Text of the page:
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Baccharis genistelloides - (Lam.) Pers.
                 
Common Name Carqueja
Family Asteraceae
USDA hardiness 10-12
Known Hazards None known
Habitats Rainforest[ 318 ].
Range S. America - northern Argentina, Brazil, Paraguay, Peru and Colombia.
Edibility Rating  
Other Uses  
Weed Potential No
Medicinal Rating  
Care
Tender Moist Soil Wet Soil Full sun

Summary
Baccharis genistelloides or otherwise known as carqueja is a perennial plant characterized by its green stem. It is found in South America. It belongs from the Asteraceae family. The whole plant has many medicinal uses. It is a natural aide for diabetes and is believed to lower blood pressure. It has antiviral activity and is used for reducing stomach acidity and inflammation, and as treatment for ulcers among others. Other names: Carqueja, bacanta, bac?rida, cacaia-amarga, cacalia amara, cac?lia-amarga, cac?lia-amargosa, cacliadoce, carqueja amara, carqueja-amargosa, carqueja-do-mato, carquejilla, carquejinha, chinchimani, chirca melosa, condamina, cuchi-cuchi, quimsa-kuchu, quinsu-cucho, quina-de-condamiana, tiririca-de-balaio, tres-espigas, vassoura.

Baccharis genistelloides Carqueja


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Baccharis genistelloides Carqueja
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Physical Characteristics
 icon of manicon of flower
Baccharis genistelloides is an evergreen Perennial growing to 2 m (6ft) by 2 m (6ft).
It is hardy to zone (UK) 10. and are pollinated by Bees, Insects.Suitable for: light (sandy), medium (loamy) and heavy (clay) soils and can grow in nutritionally poor soil. Suitable pH: acid, neutral and basic (alkaline) soils and can grow in very acid soils.
It cannot grow in the shade. It prefers moist or wet soil and can tolerate drought.

Synonyms
Baccharis triptera Mart. Conyza genistelloides Lam.

Habitats
Edible Uses
None known
Medicinal Uses
Plants For A Future can not take any responsibility for any adverse effects from the use of plants. Always seek advice from a professional before using a plant medicinally.



The whole plant is abortifacient, analgesic, antacid, anthelmintic, antiinflammatory, antiviral, bitter, blood purifier, diaphoretic, digestive, diuretic, febrifuge, hepatic, hypoglycaemic, laxative and tonic[ 318 ]. The plant contains up to 20% flavonoids, including quercetin, luteolin, nepetin, apigenin, and hispidulin[ 318 ]. These are considered the main active constituents[ 318 ]. Studies have shown that hispidulin has a particularly beneficial effect upon the liver, though it is more effective when used in combination with the whole plant[ 318 ]. Several novel plant chemicals called clerodane diterpenoids have also been identified and it has been shown that these had maximum effects against worms[ 318 ]. This could possibly explain carqueja's long history of use as an agent to expel intestinal worms[ 318 ]. Several other trials have been carried out on the medicinal properties of carqueja. These have supported the traditional uses of the plant to reduce stomach acidity, treat ulcers, reduce inflammation and lower high blood pressure[ 318 ]. Carqueja has also long been used in South America as a natural aid for diabetes, and several studies confirm its ability to lower blood sugar levels[ 318 ]. The plant's antiviral activity has also been verified in research with water-extracts showing activity against Herpes simplex I and Vesicular stomatitis viruses at low dosages[ 318 ]. It has also shown an in vitro inhibition of HIV virus replication in T-cells, which seems to be mainly due to the substance 3,5-dicaffeoylquinic acid which is found in the plant[ 318 ]. This substance is a potent inhibitor of HIV at dosages as low as only 1 mcg/ml[ 318 ]. The plant has long been used by the indigenous peoples of the rainforest to cure a wide range of common ailments[ 318 ]. In modern herbal use it is valued primarily as a tonic, bitter, febrifuge, and stomachic, with a particularly beneficial effect upon the liver and digestive system. It is used primarily to treat liver diseases, to strengthen stomach and intestinal function, and to help purge obstructions of the liver and gallbladder[ 318 ]. It is also used to treat a range of other conditions including malaria, diabetes, stomach ulcers, sore throat and tonsillitis, angina, anaemia, diarrhoea, indigestion, dropsy, urinary inflammation, kidney disorders, intestinal worms, leprosy, and poor blood circulation[ 318 ].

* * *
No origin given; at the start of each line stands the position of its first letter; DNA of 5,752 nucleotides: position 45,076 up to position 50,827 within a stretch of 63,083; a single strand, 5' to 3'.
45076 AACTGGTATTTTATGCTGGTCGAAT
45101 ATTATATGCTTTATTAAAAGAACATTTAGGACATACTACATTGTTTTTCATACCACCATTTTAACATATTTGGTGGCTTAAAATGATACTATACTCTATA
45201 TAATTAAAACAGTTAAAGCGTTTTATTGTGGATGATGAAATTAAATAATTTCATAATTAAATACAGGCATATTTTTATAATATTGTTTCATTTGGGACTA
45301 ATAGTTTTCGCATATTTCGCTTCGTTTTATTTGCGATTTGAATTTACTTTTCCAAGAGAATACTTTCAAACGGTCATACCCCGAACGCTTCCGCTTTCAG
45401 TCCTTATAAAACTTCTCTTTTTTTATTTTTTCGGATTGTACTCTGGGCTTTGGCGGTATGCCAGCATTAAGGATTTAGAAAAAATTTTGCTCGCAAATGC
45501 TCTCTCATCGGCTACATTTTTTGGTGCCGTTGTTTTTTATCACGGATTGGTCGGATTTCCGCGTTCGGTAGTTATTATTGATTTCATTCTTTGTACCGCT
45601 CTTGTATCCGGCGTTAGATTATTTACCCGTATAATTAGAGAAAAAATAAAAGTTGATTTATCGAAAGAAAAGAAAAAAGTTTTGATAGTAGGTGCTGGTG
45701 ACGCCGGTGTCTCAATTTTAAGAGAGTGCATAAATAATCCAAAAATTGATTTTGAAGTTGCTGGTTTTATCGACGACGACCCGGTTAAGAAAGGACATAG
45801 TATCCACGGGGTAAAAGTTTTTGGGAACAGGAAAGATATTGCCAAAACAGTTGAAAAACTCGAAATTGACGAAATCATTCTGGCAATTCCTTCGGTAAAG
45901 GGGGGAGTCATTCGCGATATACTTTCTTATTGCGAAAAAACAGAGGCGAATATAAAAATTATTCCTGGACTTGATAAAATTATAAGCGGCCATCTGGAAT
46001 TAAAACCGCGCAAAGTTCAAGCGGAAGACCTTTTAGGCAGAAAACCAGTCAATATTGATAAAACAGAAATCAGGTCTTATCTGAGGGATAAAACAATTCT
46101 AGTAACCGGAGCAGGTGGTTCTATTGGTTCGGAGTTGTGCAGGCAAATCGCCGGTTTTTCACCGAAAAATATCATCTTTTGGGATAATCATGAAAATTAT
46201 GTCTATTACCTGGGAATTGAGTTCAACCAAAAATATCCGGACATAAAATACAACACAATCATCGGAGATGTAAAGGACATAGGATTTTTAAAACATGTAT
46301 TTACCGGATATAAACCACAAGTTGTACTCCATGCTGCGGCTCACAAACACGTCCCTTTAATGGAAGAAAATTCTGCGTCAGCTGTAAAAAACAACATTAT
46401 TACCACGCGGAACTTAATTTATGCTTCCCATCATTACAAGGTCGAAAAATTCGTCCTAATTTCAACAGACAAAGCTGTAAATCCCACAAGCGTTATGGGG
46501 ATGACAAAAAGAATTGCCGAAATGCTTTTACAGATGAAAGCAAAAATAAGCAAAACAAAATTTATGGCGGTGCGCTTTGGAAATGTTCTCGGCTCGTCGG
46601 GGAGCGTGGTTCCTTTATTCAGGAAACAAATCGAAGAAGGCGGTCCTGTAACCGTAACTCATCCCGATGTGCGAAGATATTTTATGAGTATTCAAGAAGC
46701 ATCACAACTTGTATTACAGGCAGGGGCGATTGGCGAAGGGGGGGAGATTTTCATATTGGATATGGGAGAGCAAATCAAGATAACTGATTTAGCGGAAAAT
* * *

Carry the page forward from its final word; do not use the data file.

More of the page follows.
Other Uses
Other Uses: None known
Cultivation details
Not known
Propagation
Seed
Other Names
Other names: Carqueja, bacanta, bac‡rida, cacaia-amarga, cacalia amara, cac‡lia-amarga, cac‡lia-amargosa, cacliadoce, carqueja amara, carqueja-amargosa, carqueja-do-mato, carquejilla, carquejinha, chinchimani, chirca melosa, condamina, cuchi-cuchi, quimsa-kuchu, quinsu-cucho, quina-de-condamiana, tiririca-de-balaio, tres-espigas, vassoura.
Found In
Coming Soon
Weed Potential

Right plant wrong place. We are currently updating this section. Please note that a plant may be invasive in one area but may not in your area so it’s worth checking.

None Known
Conservation Status
IUCN Red List of Threatened Plants Status : This taxon has not yet been assessed.
Related Plants
Latin NameCommon NameEdibility RatingMedicinal Rating
Baccharis halimifoliaBush Groundsel, Eastern baccharis, High Tide Bush, Sea Myrtle, Salt Bush01
Baccharis patagonica 00
Baccharis pilularisDwarf Chaparral Broom, Coyotebrush , Chaparral Broom01
Baccharis vimineaMule's Fat11
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Author
(Lam.) Pers.
Botanical References
Links / References
For a list of references used on this page please go here
A special thanks to Ken Fern for some of the information used on this page.
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Subject : Baccharis genistelloides  

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